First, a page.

A group of works in the collection focuses attention on the role of female beauty in later Chinese painting. The album by Gai Qi (Lot 595) presents famous women from history and legend, including women scholars and artists. A handscroll on the theme of a hundred beauties engaged in cultivated pastimes is rendered in baimiao, fine-line ink painting, by Fei Danxu (Phoenix Art Museum, gift of Marilyn and Roy Papp, 2006.166). A work by Gu Luo (Lot 617) represents Lin Daiyu, a character from the novel Dream of the Red Chamber (Hongloumeng), as she buries fallen blossoms while musing over the impermanence of things. A fan by Gu Luo (Lot 602) presents the famous Tang dynasty beauty Yang Guifei having her portrait painted. Complementing these depictions of famous women are paintings of famous men, such as a handscroll by Gai Qi (Phoenix Art Museum, gift of Marilyn and Roy Papp, 2006.165)13 depicting the Luminaries of Mount Shang, who withdrew at the time of Emperor Qin Shihuang (reigned 221 BC – 210 BC). The artist based the scroll on a painting he saw by Tang Yin (1470-1524). A striking portrait of Lin Zexu (Lot 612) records his travels by boat on the Yangzi River in 1837, just before his engagement in the opening events of the Opium War.
Among flower paintings of the 19th century, the album by Fei Danxu (figure 6, Phoenix Art Museum, gift of Marilyn and Roy Papp 2007.199.A-X) stands out as a prime example. Describing this album, Ju-hsi Chou observed, “Ink is used not as a ‘bone,’ but as one of the hues in the so-called ‘boneless’ manner. The skill and ease so exemplified supports the claim of versatility for this painter, for otherwise he is chiefly known for his treatment of feminine beauties and portraiture.”14
Figure 6. Fei Danxu (1801-1850), Leaf J from Flowers, ink and color on paper, album of twenty-four leaves, each leaf 22.6 by 32 cm. ,
Phoenix Art Museum, Photo: Craig Smith
Marilyn and Roy Papp collected several landscape paintings of the early 19th century including a handscroll of his own idyllic retreat by Tu Zhuo (Lot 591). An album by Gu Heqing (Lot 588) represents the gardens of a scholar in the Zhenjiang region. One leaf showing transplanting bamboo suggests the rise in prosperity and growth that that city underwent at around the year 1800. A landscape by Su Renshan (Lot 547) was painted when that artist, active in Guangdong province, was still in his teens.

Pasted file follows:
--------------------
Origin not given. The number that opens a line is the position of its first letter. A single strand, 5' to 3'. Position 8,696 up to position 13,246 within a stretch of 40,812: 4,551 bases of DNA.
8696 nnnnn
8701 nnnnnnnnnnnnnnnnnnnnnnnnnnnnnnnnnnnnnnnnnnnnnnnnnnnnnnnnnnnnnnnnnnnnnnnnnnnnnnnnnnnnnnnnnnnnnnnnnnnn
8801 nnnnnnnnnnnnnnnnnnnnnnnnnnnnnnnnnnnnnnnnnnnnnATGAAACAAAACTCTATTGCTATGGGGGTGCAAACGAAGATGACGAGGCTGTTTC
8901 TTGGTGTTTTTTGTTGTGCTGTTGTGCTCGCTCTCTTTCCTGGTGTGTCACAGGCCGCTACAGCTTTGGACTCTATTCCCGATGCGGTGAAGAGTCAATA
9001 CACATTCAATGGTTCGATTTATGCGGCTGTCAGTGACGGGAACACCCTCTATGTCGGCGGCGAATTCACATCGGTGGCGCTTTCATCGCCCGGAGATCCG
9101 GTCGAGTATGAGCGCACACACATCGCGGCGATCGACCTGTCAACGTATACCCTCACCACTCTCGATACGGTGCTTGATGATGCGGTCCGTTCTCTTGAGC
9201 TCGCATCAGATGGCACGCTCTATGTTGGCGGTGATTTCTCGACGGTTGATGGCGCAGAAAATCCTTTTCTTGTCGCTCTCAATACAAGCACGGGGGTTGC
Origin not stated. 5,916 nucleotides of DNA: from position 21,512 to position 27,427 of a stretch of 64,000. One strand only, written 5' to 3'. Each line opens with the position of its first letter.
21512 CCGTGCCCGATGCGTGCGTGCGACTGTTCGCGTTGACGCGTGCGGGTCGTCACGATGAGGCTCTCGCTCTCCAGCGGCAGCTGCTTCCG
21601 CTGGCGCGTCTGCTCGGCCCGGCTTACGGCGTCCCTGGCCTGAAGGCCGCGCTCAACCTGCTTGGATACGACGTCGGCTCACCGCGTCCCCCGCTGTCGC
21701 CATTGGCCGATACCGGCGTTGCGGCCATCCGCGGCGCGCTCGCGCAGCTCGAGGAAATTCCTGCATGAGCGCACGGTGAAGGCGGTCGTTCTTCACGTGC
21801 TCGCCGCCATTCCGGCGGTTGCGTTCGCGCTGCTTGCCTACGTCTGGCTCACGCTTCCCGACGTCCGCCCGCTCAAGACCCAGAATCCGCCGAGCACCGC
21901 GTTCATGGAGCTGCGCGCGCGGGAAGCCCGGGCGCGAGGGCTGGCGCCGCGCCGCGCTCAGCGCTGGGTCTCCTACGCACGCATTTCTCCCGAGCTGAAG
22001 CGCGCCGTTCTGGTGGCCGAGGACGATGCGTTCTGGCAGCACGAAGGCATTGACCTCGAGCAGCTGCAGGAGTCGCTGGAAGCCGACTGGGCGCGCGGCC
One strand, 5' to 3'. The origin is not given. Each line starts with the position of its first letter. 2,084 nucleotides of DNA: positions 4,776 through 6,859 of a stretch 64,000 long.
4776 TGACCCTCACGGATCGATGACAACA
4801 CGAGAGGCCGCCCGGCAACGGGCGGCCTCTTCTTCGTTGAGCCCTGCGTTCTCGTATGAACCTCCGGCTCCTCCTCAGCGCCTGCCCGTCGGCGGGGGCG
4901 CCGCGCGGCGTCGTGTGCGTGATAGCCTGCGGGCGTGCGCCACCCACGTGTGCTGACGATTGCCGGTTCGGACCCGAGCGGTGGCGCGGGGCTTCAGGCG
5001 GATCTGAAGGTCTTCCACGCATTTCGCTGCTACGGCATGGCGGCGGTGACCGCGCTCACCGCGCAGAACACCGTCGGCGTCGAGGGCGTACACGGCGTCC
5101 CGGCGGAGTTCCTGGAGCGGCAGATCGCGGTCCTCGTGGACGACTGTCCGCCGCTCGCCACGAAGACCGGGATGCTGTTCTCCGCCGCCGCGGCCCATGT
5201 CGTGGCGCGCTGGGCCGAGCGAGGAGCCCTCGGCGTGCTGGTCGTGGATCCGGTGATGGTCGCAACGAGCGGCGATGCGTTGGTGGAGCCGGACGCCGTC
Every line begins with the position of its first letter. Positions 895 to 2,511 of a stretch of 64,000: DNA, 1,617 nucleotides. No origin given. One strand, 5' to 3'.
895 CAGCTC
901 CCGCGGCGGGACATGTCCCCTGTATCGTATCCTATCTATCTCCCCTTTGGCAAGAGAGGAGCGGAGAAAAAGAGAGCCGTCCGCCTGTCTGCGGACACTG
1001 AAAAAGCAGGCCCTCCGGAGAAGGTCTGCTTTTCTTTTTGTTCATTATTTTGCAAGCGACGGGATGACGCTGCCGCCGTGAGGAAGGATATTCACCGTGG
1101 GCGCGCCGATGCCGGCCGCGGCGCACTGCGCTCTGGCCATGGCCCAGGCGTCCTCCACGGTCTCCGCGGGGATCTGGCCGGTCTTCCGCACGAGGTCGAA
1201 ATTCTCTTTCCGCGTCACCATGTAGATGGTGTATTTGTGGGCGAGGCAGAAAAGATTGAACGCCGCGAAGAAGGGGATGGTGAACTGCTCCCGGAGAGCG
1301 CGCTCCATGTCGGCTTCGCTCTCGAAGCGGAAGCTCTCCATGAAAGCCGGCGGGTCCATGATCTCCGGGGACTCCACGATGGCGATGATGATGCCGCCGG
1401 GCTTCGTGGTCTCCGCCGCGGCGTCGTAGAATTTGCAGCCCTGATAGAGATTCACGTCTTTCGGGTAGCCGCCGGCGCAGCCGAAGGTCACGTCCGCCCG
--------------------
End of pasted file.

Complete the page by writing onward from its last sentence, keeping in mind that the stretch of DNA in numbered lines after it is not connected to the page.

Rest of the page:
Mid-nineteenth century landscapes are represented by Dai Xi (Lot 608), an early work, and by the same artist a set of eight hanging scrolls, a work of his maturity (figure 7, Phoenix Art Museum, gift of Marilyn and Roy Papp, 2009.51.1-8). Dai’s contemporary Tang Yifen (Lot 610 and 611) is also represented by two works in the collection. The scholars who added colophons to the handscroll by Tang Yifen, including Puru, a member of the Manchu Imperial family, wrote eloquently about the emergence of Dai Xi and Tang Yifen, their exemplary characters and the good effect they had on painting. A pair of hanging scrolls by Dai Yiheng (Lot 587), nephew of Dai Xi, follow in this trend.
Figure 7. Dai Xi (1801-1860), Landscape, ink and color on gold-# ecked paper, set of eight hanging scrolls, first and last scrolls 163 by 40.6 cm; other scrolls 163 by 43.5 cm., Phoenix Art Museum, Photo: Craig Smith
The continuing importance of ancient models can be seen in the album by Lu Hui (Lot 620). Lu had access to collections of old paintings. The inscriptions on the first two paintings in the album suggest he followed specific works by ancient masters. Although the other compositions may have been freely invented, he captured the general style of each artist, especially Chen Hongshou in Leaf H. Other paintings, like leaf C, convey an updated re-invention of a certain artist’s style. Lu Hui served on the staff of scholar-official and poet-painter-collector Wu Dacheng (1835-1902). A set of eight scrolls by Lu Hui (figure 8, Phoenix Art Museum, gift of Marilyn and Roy Papp, 2006.169) celebrated the sixtieth birthday of Wu Dacheng in 1894. The set is inscribed by the painter and connoisseur Wu Hufan (1894-1968), adopted grandson and heir of Wu Dacheng.
Figure 8. Lu Hui (1851-1920), Flowers and plants, gold on dark blue paper, set of eight hanging scrolls, each scroll 139 by 23.5 cm.